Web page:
Pandora Popped, But Will It Crash Again?

NEW YORK ( TheStreet) -- Just like TheStreet, Pandora ( P) will be at the Consumer Electronics Show (CES) in Las Vegas this week.

Last year at CES, Samsung introduced a refrigerator -- a $3,500 refrigerator -- that runs several popular apps, including Pandora. Aside from Netflix ( NFLX), you cannot find a company that achieved ubiquity faster.

Both companies secured placement on dozens of consumer electronics, from streaming players to remote controls and beyond.

In the auto, only Sirius XM ( SIRI) satellite radio -- now in an impressive 42 brands -- saturates the motor vehicle more.

As of last check, with 23 automotive partnerships, Pandora is actually ramping up its presence at a faster historical clip.

At Pandora, listener hours -- particularly on mobile -- continue to increase. Same with revenue. Unabated. Yet the stock gyrates more than most other major names. Look at the volatility. You just can't own this thing -- or can you?

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Don't blame Pandora's business model for the crappy stock. Pandora has been up against it vis-a-vis content acquisition costs since before its IPO. If the issue really spooked investors, the stock would've gone down on big music royalty-related news and stayed down. Instead, it regularly surges, only to violently crash. Ahead of earnings, it's on the upswing, but don't trust it. P Chart P data by YCharts

While Pandora was likely cautious on its last report -- a beat for the November, December, January quarter would not surprise me -- its stock does not trade on the basis of a business outlook. No doubt, it dropped on disappointing guidance with its most recent report, but, again, it refuses to stay down. Ultimately, it trades on noise.

Almost every time a competing service gets announced the stock takes a hit. Samsung announced one. Pandora went down. Lowly Nokia ( NOK) and Research in Motion ( RIMM) came to with feeble offerings. Pandora dropped.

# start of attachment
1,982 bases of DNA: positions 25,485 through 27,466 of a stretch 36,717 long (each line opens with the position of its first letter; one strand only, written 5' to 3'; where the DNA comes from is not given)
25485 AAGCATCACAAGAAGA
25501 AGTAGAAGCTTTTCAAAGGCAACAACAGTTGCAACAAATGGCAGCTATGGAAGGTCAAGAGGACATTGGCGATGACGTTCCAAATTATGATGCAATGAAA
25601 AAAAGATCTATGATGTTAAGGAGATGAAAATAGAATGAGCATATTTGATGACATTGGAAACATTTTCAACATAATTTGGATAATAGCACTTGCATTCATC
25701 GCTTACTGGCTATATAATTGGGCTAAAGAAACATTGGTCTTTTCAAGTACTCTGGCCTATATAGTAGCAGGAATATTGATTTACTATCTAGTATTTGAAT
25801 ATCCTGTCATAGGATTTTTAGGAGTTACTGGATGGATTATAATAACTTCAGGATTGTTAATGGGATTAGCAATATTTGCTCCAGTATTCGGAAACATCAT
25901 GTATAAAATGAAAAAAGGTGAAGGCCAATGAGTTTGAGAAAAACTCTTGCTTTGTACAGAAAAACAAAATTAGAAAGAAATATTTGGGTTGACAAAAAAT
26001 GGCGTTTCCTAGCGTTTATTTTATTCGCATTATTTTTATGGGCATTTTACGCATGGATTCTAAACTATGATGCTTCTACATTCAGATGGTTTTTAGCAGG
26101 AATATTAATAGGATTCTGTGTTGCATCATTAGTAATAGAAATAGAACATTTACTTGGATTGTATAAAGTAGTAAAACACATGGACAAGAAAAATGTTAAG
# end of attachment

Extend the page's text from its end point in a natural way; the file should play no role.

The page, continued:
Then, of course, there's Richard Greenspare of BTIG Media who is due any day now for a cautious mention on P (that's what always calls them). With guys like that unfortunate parts of the conversation, you can never know what to expect.

Rumors of a streaming radio product from Apple ( AAPL) have hit Pandora harder than any other. While I don't see the sense in Apple getting into Pandora's business -- it's better off seeking a partnership to integrate Pandora or another existing service into iTunes -- a credible person or two tells me it's only "a matter of time" before it happens.

Pandora will, without much of a sweat, survive an Apple challenge, but, even if it never happens, persistent Apple rumors and other noise will continue to hit the stock.

My ground rules for owning this type of name:
  • Consider it a long-term speculative play. Define long-term in multiple years, not months.
  • Look away for no more than 10 to 15 trading days, preferably fewer.
  • Allocate no more than 5% to 10% of your portfolio to the stock. How much depends on your risk aversion, size of portfolio, income, etc.
  • Write at- or slightly in-the-money calls against at least 50% of your position.
  • Sell at least 50% of your position on pops (like the one we're seeing now) or simply watch shares get called away.
  • Add to your position on dips, such as the one Pandora just rebounded from.

If Pandora ends up being for real and takes off (I think this happens over the next one to three years), you'll have a starter position you can more confidently add to. If it doesn't, you probably will not have hurt yourself too badly.

Before I became a full-time employee of TheStreet (company policy prohibits full-time editorial staff from owing individual stocks with the exception of TheStreet ( TST)), I exited a position in P. Even with a cost basis of $10.19, I closed the position just above breakeven thanks to covered call writing.

You can own Pandora.

If you have well-thought out, long-term conviction when others are bearish, it's the type of stock that can pay off in a big way over the long haul (see, e.g., Sirius).

However, you must not be a passive shareholder. Buy on dips, sell on spikes and write covered calls. Don't go overboard. That type of moderation might keep you from making a killing, but it, more often than not, it will keep you from getting killed.

--Written by Rocco Pendola in Santa Monica, Calif. Pendola is long TST in multiple accounts.
Rocco Pendola is TheStreet's Director of Social Media. Pendola's daily contributions to TheStreet frequently appear on CNBC and at various top online properties, such as Forbes.